I think that’s glorious music.  Hot and sweet, too.

IF WE NEVER MEET AGAIN

Tickets and  prices and other necessary information here.  I hope to see some of my readers there.  And I will offer more sterling music from 2014 as we get closer to September 10.

A postscript: more than one musician and listener has asked about the source of THAT DA DA STRAIN.  Either the answer has been a shrug or a hopeful association with Marcel Duchamp and Dada.  It was a song with lyrics — a self-referential opus: “That Da Da Strain” was such irresistible music that it could cause a delightful mental instability.  Hear Eva Taylor (in 1923) make it perfectly clear:

May your happiness increase!

SOME FUN! MAL SHARPE and BIG MONEY IN JAZZ at THE NO NAME BAR IN SAUSALITO (August 12, 2012)

I love having one or more steady weekly jazz gig to rely on for pleasure.  In New York, the week leans towards The Ear Inn (326 Spring Street, Soho) where the EarRegulars play every Sunday night from 8-11.

In California, where we are at the moment, it’s the No Name Bar in Sausalito (757 Bridgeway) where Mal Sharpe and the Big Money in Jazz Band play and cavort every Sunday from 3-6 PM.

Last Sunday, August 12, 2012, the Masters of Melody and Mirth were Mal himself, trombone, vocal, and improvisatory wanderings; Andrew Storar, trumpet, vocal; Don Neely, metal clarinet, soprano saxophone, vocal; Si Perkoff, keyboard, vocal; Sam Rocha, string bass; Carmen Cansino, drums.

IN the video highlights, that follow, while you’re admiring the front line: Andrew’s shining, understated leaps and rolls, Mal’s gutty melodic underpinnings, Don’s soaring lines, don’t forget the rhythm section.  Si makes that old keyboard sound better than anyone else with his cheerfully surprising chords and rustles; Sam could support a huge band with his rocking foundation, and Carmen would make Jo Jones break into a large grin because her time is splendid and she gets the punchline of every musical joke.  (You don’t always see Carmen in my shots but you hear her, and the band knows she’s there.)

Here are some highlights from the afternoon’s festivities.

Let’s begin with an intriguing pairing.  JAR is an otherwise unrecorded piece of folk poetry, a collaboration between Horace Gerlach and Lawrence Ferlinghetti; when Andrew sings the Claude Hopkins – Alex Hill song, it has no hesitation, no “WOULD” in the title, because Andrew is a very earnest fellow who WILL do anything for you.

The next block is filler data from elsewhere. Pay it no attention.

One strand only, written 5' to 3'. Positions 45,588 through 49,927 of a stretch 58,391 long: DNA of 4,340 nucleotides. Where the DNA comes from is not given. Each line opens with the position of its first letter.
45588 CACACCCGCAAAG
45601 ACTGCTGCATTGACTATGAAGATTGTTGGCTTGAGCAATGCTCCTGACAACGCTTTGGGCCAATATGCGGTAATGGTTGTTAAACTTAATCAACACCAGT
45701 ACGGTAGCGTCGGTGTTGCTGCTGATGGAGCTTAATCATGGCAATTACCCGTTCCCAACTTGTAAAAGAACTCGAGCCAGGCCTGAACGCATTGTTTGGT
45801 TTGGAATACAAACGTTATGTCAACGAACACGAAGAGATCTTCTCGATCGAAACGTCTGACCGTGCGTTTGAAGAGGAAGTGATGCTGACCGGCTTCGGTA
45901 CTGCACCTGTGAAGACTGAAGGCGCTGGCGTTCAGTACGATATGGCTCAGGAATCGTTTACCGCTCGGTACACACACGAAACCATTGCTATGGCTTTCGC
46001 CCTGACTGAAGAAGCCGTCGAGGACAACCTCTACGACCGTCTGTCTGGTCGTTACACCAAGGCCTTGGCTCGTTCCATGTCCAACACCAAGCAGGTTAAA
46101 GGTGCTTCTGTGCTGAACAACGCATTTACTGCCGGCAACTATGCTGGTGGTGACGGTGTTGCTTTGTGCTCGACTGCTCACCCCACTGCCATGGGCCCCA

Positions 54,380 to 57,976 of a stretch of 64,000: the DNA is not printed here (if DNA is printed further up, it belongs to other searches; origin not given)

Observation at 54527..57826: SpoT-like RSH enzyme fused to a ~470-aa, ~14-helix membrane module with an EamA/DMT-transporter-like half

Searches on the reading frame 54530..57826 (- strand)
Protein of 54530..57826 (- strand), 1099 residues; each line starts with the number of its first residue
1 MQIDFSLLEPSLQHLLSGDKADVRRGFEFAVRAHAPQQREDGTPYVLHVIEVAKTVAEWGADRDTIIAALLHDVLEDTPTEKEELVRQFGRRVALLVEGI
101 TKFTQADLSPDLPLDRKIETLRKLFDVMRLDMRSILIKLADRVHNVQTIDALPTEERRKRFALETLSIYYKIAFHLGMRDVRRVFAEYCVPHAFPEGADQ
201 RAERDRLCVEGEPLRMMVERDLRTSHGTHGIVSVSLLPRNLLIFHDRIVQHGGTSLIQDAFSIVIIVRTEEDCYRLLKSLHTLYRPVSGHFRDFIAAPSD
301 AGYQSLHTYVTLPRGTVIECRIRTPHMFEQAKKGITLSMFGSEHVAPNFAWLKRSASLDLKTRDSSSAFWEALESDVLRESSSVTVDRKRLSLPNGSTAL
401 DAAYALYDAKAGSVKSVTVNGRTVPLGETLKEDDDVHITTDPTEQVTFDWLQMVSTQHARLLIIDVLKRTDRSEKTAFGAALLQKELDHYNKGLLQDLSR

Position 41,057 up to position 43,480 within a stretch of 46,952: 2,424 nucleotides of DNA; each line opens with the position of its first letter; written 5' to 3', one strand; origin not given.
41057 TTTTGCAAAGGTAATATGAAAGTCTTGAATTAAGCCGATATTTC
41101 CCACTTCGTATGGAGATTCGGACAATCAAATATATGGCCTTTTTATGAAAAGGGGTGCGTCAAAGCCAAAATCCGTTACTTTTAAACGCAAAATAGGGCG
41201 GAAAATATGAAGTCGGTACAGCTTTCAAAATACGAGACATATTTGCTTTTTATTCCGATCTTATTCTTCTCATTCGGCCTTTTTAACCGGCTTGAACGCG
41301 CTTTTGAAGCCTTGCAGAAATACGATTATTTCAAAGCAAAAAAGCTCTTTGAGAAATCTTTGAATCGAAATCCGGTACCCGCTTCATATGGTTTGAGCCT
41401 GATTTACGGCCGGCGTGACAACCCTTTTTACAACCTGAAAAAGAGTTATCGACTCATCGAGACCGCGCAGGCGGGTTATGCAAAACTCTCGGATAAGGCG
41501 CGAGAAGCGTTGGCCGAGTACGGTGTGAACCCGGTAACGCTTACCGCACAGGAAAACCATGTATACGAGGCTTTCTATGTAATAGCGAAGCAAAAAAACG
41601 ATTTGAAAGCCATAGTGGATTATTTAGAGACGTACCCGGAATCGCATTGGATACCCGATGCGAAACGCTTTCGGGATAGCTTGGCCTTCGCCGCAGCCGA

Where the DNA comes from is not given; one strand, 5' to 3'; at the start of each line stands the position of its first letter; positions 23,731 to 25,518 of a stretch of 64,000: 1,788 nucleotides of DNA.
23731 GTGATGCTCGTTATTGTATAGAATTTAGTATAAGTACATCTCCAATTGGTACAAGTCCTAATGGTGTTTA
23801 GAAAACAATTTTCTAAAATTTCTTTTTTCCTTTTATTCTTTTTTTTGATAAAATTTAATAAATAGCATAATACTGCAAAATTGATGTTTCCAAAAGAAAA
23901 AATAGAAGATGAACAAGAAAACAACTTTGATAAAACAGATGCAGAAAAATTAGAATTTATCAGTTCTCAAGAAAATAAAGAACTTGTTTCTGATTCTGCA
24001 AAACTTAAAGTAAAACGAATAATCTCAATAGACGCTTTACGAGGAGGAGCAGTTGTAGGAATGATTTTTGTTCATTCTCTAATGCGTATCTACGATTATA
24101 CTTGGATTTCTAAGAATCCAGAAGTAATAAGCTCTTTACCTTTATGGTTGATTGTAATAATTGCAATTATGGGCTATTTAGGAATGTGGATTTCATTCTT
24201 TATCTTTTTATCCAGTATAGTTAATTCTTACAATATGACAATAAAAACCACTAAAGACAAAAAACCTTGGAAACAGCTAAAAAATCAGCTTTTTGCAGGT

SWING THAT JAR / I WOULD DO ANYTHING FOR YOU:

The Forties Ellington favorite, whose title has been bent into a variety of shapes by witty jazz musicians, DON’T GET AROUND MUCH ANYMORE:

Don Neely is a very candid fellow with a deep affection for Fats Waller, so IT’S A SIN TO TELL A LIE was a natural choice:

A romping TIN ROOF BLUES (with some socio-political commentary from Mal):

Not only does Don want everyone to be totally honest, he also encourages marital fidelity in MAKIN’ WHOOPEE:

Although Irving Berlin’s song is somewhat sad, the atmosphere at the No Name Bar is reassuringly cheerful, as evidenced in THE SONG IS ENDED / CLOSING CEREMONIES:

Our Sunday pleasure!

May your happiness increase.

SMILING WITH GOOD REASON: JON-ERIK KELLSO and EHUD ASHERIE in DUET at SMALLS (April 5, 2012)

Musicians onstage at Smalls jazz club (183 West Tenth Street, Greenwich Village, New York City) perform in front of a large poster of Louis Armstrong, smiling, fashionably decked out in his new London togs, circa 1932.

It wasn’t my imagination — you can see for yourself — Louis was smiling even more blindingly for the first two sets of April 5, 2012, when trumpeter Jon-Erik Kellso and pianist Ehud Asherie — deep musical friends — created one delightful improvisation after another.  (Echoes of Louis and Earl Hines!)  And seated near me was portrait photographer Lorna Sass, who has generously shared two portraits with JAZZ LIVES.

Jon-Erik and Louis. Photograph by Lorna Sass. Copyright 2012

Here’s the first set.

The Rodgers and Hart THOU SWELL — for Bix or just for fun:

Something very sweet and heartfelt, by Sissle and Blake — LOVE WILL FIND A WAY:

Did you see a bunny?  It’s our pal COTTON TAIL:

THANKS A MILLION (for Louis — and only Jon-Erik plays the sweet verse):

More Sissle and Blake!  A romping I’M JUST WILD ABOUT HARRY:

James P. asks one of the few questions really worth asking: AIN’T CHA GOT MUSIC?

Ehud Asherie -- both of him -- at the piano. Photograph by Lorna Sass. Copyright 2012

Second set:

Something for and from Tom Waller: UP JUMPED YOU WITH LOVE: